When the course finally presented an opportunity, I hopped on my bike and zipped past this person (who, once again, had spaced out from the group and was clogging the trail). In all fairness, I think this particular runner had a hearing aid and may, for all I know, have been legally deaf. But she also had an iPod in her ears and didn’t respond when I asked to pass.

What followed was an alternating flow of hiking and riding with me jumping on and off my bike as the pitch overwhelmed my legs. I was caught by only one rider for the rest of the race, and that one rider, who I rode beside until I could simply ride no more, was spinning an easier gear—easier than my easiest gear. I realized right then that I should’ve borrowed my wife’s cassette (which has a 32-tooth cog for its largest ring, as opposed to my largest—a 30-tooth) for this race, something I’d considered doing. I’d read blogs before the race where people claimed to have ridden the whole course without putting a foot down (at a slower total time than I rode on Saturday), and when I saw this rider pass me, I suddenly understood how that was possible.

I managed to ride the final few switchbacks, and when I hit the finishing mat (in front of my little girl), my time was a full 15 minutes faster than I’d expected—despite all of my walking. We enjoyed the wind, the cold and the food for about a half hour waiting for the award ceremony. To my shock and amazement, they gave me a second-place medal for my age group. Later, I realized that I’d actually come in third, but my age group winner, Nate Pack, had come in third overall, so our awards got shifted a little. One way or another, I couldn’t believe I was coming away with hardwear from this thing! I chatted at length and made buddies with Heather Holmes, who represented the US of A at the Mountain Bike Marathon World Championships just a few weeks ago, and I rode the tram down with the race winner, 13-year-old Justin Griffin. I met some really cool folks, as I almost always do at mountain bike races.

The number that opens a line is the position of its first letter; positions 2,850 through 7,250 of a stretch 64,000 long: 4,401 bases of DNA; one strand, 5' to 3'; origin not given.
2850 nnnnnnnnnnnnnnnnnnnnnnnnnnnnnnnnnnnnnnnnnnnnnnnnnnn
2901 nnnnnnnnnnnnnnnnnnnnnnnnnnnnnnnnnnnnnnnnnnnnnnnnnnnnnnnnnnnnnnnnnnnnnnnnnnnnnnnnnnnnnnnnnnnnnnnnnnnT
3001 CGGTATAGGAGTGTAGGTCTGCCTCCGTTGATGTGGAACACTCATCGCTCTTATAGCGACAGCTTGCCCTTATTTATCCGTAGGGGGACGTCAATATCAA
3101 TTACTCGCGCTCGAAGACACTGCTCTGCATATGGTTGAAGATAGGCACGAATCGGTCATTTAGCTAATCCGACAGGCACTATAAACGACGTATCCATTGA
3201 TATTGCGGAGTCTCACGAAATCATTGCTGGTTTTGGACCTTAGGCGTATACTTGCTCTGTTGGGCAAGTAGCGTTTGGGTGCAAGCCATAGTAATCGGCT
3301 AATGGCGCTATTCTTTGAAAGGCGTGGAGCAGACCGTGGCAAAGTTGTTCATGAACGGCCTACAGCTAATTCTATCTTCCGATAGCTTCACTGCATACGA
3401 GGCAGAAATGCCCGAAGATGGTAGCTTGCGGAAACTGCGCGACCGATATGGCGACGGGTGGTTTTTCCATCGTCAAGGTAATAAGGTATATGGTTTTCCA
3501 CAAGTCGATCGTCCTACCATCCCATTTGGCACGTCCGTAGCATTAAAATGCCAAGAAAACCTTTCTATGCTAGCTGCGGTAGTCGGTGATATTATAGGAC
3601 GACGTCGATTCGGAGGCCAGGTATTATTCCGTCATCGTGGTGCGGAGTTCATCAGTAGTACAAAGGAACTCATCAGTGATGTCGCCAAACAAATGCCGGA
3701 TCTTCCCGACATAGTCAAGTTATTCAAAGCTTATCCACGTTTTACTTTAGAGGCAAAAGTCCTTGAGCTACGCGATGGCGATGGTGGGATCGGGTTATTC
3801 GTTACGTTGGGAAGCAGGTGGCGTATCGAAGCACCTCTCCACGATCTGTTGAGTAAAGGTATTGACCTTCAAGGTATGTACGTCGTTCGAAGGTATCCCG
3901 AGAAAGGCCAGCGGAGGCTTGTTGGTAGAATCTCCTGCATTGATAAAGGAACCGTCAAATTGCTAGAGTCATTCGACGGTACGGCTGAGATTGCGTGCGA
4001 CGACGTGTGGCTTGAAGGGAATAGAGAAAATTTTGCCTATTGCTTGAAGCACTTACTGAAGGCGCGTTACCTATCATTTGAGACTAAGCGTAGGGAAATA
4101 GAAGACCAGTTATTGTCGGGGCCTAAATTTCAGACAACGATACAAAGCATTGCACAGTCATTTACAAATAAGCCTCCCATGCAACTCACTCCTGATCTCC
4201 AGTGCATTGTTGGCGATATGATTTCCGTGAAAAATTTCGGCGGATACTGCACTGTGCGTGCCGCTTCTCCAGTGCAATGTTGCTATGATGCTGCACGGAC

In the hours that followed, I did all the stuff you shouldn’t do when trying to recover from a hard race—waited hours to eat, ate only a couple of slices of pizza, drove a few more hours to Idaho, didn’t drink nearly enough water, etc. I was dragging my rear when I got home, but my wife gave me the cold stare and informed me that the two of us would be attending the church social that night. I love my neighborhood, and I sincerely enjoy spending time with the people I know in my church congregation, but sometimes I feel like I don’t totally fit in. Take this event, for instance. It was a potluck dinner (normal) followed by a clay pigeon-shooting party (not normal). I’m not a gun guy. They’re okay, I suppose, but, as I tried to explain to the folks who asked, "where I come from, good Mormons don’t have guns; drug dealers and criminals have guns." I got a few laughs out of that one. I kept thinking back to the award ceremony earlier in the day. I’d yapped at length with some pretty cool people at the race. And we had plenty to talk about—training, riding, racing, bike tech, etc. "Those was my people," I thought to myself.

That thought was interrupted by the sound of my wife blasting a clay pigeon with a shotgun. Yup, my wife’s awesome. So I attempted to join the gun party. One guy had brought a couple of handguns, including a competition magnum 357 pistol. Perfect. So I went over to that section and fired a few bullets through a target. Pretty cool, I guess, but still not my thing. When the shotguns were put away and we could safely leave the property, the two of us headed home and I conked out. I’d need some sleep, after all, because snowshoe season is only a few months away.